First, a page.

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Comment: Re:2 Words (Score 1) 810

by KarmaRundi (#45501779) Attached to: Electric Cars: Drivers Love 'Em, So Why Are Sales Still Low?
If you live in the US, you get a $7500 tax credit off those prices. The cost of recharging depends on where you live. It costs me ~ $1.25 to drive 40 miles EV. Unless electricty is expensive where you live and you don't have solar panels (electricty is pretty expensive in Hawaii for example, but it's a good place to install solar too), then the cost of charging might be an issue. So subtract $7500 from those prices and then subract another $1000 - $2000 per year in fuel costs (depending on how much you drive and what you're comparing it to). Also subtract other maintenance like oil changes, brakes, transmission fluid, tranmission fluid, etc. And the price comes in line. Also on the pro side is that EVs are more plesant to drive. The ICE vehicles you compare them to would seem noisy and slow to me. The point of the OP though is that people who've tried EVs love them. I think part of the issue is that many people don't take the time to weigh all the factors and take into account the savings in fuel and maintenance over the life of the car.
Image

DocBook 5 68

Posted by samzenpus
from the read-all-about-it dept.
frisket writes "Definitive guides by the authors or maintainers of software systems tend to have the edge over other documentation because of the insight they provide. DocBook 5 — The Definitive Guide comes well up to scratch. DocBook has long been the de facto standard for computer system documentation in XML (and SGML before that), and Norm Walsh has revised and updated both the language and the documentation in a concise and valuable form, usable both by beginners and by tech doc experts." Read on for the rest of frisket's review.

Comment: Re:From the No Duh Dept. (Score 1) 801

by KarmaRundi (#31675474) Attached to: How To Build Roads To Control How Fast You Drive
Ok, I think you miss the point (and there's more research than is summarized in TFA)...when roads feel safe, drivers are more careless and so traffic accidents per passenger mile go up. When roads feel more dangerous, drivers are more careful and traffic accidents per passenger mile go down. This is the same reason all the tech in cars has not saved as many lives as projected...drivers compensate for the added safety of anti-lock brakes by driving more aggressively.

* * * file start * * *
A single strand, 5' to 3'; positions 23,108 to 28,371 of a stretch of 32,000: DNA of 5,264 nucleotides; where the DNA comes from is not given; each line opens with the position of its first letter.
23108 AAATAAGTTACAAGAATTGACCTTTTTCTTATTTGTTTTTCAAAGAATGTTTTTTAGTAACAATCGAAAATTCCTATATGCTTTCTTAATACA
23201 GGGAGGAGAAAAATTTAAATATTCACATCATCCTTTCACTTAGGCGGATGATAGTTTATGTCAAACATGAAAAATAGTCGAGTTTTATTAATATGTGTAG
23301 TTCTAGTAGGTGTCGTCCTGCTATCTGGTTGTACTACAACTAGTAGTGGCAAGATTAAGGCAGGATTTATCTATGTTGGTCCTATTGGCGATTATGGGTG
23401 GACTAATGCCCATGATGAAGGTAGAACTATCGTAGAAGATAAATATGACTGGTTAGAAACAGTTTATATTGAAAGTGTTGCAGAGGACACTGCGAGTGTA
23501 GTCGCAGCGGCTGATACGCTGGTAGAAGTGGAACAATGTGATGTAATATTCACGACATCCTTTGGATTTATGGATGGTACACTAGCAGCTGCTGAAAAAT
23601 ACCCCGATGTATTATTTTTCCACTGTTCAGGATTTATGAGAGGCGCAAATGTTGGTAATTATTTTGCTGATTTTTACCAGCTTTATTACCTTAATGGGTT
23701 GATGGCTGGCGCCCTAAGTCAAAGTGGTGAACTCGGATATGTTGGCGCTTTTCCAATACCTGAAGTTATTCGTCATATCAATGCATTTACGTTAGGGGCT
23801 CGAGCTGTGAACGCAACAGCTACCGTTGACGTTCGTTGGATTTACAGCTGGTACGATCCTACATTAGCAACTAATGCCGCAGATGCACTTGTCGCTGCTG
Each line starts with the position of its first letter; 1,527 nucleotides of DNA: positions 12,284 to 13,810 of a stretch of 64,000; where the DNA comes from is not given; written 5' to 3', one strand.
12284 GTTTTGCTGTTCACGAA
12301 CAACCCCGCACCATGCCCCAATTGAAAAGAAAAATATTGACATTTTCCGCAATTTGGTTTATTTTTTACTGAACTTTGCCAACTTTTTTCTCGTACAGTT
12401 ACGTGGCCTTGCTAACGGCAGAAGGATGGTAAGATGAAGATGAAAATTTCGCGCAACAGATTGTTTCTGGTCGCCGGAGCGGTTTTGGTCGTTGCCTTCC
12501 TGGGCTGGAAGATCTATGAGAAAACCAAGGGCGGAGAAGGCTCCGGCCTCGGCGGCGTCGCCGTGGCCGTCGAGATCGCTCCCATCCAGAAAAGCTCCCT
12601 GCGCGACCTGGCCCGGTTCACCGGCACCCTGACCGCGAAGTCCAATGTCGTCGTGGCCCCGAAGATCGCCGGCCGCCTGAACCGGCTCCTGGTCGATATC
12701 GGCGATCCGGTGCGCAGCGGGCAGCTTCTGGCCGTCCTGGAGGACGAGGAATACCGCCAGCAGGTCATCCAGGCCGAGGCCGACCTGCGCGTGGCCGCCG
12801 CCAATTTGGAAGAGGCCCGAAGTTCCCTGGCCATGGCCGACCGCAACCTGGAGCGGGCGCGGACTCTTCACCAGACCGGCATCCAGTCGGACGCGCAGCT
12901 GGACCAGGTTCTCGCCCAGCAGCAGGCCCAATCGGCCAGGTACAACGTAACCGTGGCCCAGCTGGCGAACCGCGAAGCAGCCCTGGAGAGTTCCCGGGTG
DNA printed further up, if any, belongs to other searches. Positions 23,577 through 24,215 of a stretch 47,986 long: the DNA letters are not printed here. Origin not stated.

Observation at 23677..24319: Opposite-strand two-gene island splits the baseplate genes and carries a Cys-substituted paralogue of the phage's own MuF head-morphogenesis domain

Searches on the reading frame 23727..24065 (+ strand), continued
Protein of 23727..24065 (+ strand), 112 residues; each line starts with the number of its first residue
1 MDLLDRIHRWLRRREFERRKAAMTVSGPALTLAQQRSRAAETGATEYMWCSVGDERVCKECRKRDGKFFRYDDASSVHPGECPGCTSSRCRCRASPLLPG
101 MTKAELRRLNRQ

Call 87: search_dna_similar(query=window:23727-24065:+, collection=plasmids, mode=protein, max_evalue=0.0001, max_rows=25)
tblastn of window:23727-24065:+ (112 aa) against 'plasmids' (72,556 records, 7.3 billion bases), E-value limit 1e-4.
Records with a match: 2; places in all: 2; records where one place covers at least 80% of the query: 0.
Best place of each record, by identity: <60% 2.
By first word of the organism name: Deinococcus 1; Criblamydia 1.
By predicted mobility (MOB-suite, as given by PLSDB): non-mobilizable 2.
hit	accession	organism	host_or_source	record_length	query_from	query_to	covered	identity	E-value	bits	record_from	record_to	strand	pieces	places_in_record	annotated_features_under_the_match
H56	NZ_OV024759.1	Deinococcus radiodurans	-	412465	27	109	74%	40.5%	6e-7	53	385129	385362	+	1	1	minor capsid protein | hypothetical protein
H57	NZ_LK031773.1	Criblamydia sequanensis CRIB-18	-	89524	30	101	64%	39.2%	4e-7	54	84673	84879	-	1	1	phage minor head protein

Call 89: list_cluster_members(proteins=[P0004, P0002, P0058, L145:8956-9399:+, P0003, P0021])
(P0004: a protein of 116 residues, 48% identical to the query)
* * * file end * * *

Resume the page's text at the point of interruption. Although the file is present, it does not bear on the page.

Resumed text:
Comment: Is it programmed to die after four years? (Score 1) 233

by KarmaRundi (#30432900) Attached to: "Nexus One" Is Google's Android Phone
I guess after four years you'll be ready for a new phone anyway. Let's see...in the book they were programmed to die as a failsafe. In the movie, it was a technological/biological limitation...wonder which plot they'll follow. And there are three versions of the movie. This could get confusing.

Comment: "My mouse is broken" and "My monitor is broken" (Score 1) 876

by KarmaRundi (#28000169) Attached to: The Hard Drive Is Inside the Computer
I think it depends on if the person is trying to sound smart "Hey, I know what a hard drive is" or is just describing the interaction point with the computer. Those who aren't trying to sound smart say things like "My mouse is broken" (esp. on old macs that would freeze up). Rational in a way...they move and click the mouse and the pointer doesn't move. Must be a broken mouse, right? I've also heard "My monitor is broken" for a computer that wouldn't boot. But that's all to be expected. Just smile and nod and ask the right diagnostic questions. That's your job, after all.

An inclined plane is a slope up. -- Willard Espy, "An Almanac of Words at Play"

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